Despite leaving the crumbling façade of moderation behind, Imam Khomeini’s distaste for the secretive society remained intact. Consequently, instead of making a direct attempt at seizing power, the prudent leaders of Hojateah relegated their ambitions to four main projects while awaiting Imam Khomeini’s inevitable demise due to old age.
The first project was to obtain nuclear weapons technology from the international black market in order to build a uranium enrichment facility and purchase centrifuge components. In 1986, Dr. Abdul Qadeer Khan, the father of Pakistan’s nuclear program, visited Iran to lay the foundation for the illicit nuclear weapons technology transfer. By the end of 1987, Iran had established a large uranium enrichment facility using gas centrifuges identical to Dr. Khan’s Pak-1 model.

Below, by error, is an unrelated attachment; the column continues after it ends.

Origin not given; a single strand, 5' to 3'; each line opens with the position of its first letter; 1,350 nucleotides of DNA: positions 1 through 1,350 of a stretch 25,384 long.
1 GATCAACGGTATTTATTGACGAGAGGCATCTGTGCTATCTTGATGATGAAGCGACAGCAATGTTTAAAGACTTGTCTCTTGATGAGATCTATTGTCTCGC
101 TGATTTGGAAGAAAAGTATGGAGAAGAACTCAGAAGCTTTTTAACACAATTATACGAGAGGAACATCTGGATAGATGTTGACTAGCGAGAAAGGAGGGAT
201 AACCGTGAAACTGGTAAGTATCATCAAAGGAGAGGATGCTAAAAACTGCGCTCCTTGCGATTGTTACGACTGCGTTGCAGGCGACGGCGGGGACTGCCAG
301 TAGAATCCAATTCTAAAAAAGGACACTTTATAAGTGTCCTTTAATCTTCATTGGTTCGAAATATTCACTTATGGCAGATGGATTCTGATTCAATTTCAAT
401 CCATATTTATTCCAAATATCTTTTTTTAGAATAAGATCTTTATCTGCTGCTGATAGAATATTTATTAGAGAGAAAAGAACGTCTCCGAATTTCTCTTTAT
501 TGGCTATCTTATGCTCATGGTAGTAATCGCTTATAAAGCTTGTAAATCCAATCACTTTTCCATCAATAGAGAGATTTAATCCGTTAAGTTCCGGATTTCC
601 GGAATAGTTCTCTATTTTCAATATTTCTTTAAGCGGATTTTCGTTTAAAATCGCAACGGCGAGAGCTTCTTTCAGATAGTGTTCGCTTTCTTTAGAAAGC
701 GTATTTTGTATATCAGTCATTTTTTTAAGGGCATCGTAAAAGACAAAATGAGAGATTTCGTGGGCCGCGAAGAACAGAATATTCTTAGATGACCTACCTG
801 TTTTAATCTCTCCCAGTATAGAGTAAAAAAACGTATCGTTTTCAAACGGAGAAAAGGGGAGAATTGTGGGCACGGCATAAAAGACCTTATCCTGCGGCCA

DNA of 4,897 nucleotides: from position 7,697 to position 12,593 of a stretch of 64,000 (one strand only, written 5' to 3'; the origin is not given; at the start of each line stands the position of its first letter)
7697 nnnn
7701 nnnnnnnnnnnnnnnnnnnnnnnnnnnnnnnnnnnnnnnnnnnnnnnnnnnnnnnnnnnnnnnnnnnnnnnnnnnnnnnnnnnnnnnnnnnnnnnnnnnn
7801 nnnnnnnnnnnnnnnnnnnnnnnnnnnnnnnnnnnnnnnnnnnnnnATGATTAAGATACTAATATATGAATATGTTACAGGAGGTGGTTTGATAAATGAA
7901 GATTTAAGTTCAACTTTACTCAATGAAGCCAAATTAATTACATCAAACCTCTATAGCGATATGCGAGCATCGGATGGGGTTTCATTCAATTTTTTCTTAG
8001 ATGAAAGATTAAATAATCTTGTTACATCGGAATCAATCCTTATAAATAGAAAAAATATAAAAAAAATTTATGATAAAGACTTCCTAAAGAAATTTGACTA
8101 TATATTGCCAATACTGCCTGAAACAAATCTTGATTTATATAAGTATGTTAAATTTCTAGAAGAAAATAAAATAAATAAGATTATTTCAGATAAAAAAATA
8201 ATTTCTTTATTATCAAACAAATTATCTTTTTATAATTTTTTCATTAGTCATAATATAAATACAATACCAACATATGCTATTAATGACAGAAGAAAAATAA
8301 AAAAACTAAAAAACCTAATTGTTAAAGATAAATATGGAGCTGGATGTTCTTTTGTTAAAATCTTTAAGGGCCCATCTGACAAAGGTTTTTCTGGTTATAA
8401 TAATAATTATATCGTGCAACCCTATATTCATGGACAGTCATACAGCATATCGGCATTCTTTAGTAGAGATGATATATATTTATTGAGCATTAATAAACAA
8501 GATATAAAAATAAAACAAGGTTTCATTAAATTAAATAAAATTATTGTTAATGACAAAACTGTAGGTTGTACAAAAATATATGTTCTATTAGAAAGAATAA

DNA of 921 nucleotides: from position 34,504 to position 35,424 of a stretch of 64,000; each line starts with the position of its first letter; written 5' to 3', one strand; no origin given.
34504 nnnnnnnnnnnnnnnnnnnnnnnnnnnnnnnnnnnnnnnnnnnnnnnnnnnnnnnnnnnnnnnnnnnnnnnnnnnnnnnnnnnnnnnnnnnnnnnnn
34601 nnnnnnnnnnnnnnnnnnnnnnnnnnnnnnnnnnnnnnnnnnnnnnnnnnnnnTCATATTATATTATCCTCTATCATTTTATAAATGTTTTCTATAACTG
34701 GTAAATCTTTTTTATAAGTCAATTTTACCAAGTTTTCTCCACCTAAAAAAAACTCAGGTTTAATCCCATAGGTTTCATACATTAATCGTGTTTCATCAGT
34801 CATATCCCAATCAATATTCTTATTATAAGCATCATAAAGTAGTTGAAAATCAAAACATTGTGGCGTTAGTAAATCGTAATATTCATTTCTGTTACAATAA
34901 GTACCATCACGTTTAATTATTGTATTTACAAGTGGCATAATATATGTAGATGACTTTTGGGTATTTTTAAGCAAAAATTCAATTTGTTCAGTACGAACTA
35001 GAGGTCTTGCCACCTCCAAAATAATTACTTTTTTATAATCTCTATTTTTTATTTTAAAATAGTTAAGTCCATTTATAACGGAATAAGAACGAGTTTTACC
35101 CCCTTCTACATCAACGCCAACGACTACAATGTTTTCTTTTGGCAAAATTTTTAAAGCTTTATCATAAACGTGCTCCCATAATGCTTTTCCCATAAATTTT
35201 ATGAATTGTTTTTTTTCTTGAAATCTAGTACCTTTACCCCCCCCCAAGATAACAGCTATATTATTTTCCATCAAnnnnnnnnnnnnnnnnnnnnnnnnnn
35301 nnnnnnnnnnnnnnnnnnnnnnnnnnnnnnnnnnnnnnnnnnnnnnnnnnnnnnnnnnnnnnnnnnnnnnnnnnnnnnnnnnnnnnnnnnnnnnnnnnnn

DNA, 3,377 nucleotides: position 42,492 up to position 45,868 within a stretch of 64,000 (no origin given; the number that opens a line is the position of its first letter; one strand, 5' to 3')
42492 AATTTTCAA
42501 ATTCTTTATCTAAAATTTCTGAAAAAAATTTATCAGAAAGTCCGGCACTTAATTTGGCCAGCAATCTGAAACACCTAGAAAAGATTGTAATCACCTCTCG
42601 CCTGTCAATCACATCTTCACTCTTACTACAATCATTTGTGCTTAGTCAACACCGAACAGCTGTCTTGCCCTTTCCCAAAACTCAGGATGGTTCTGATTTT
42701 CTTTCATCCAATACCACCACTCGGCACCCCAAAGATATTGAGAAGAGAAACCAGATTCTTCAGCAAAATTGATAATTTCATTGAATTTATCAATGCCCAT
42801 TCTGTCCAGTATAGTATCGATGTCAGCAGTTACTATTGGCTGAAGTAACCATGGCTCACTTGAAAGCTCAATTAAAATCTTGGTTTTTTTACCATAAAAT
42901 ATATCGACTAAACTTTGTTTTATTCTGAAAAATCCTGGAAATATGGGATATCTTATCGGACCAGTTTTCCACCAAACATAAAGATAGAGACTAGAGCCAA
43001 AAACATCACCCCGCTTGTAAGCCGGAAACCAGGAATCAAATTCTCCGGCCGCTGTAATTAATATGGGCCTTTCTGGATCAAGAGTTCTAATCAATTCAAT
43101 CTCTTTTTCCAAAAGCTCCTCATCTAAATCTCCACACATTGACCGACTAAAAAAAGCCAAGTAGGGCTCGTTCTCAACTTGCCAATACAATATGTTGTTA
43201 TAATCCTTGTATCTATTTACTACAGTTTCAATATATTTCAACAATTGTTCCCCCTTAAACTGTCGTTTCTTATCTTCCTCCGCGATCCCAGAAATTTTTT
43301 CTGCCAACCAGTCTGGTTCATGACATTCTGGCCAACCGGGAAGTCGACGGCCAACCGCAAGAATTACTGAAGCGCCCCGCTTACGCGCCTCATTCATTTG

The tightly interlaced web of international black market responsible for the proliferation of nuclear technology to Iran spans the globe. From American companies to Israeli businessmen, from Dubai computer corporations to German middlemen, from Malaysian government to Dutch exporters, they have all been implicated in defying the international restrictions and legal bans. The world at large has been complicit in selling nuclear devices to the Islamic Republic. The collective deeds of this proliferation ring have nourished and hence fostered the full development of atomic akhond in the womb of our motherland.
The second project focused on gaining control over the politico-economic, Mafia-like, authoritarian force creeping into existence since 1979. Prior to the establishment of the Islamic theocracy in Iran, Shi'a clergy’s lifeline was supported by the donations of devout Muslim businessmen who voluntarily endowed 20% of their profits to local mosques and charity organizations. After the revolution, various Islamic foundations (bonyads) were formed to seize and redistribute the accumulated wealth of apostate capitalists. Before long, a handful of bonyads became multinational conglomerates and commercial enterprises generating billions of dollars in annual revenue. Once bonyads became more than slush funds for mullahs and their cronies, Hojateah took notice and sought its share of the pie together with the real levers of authority to sustain the flow of income.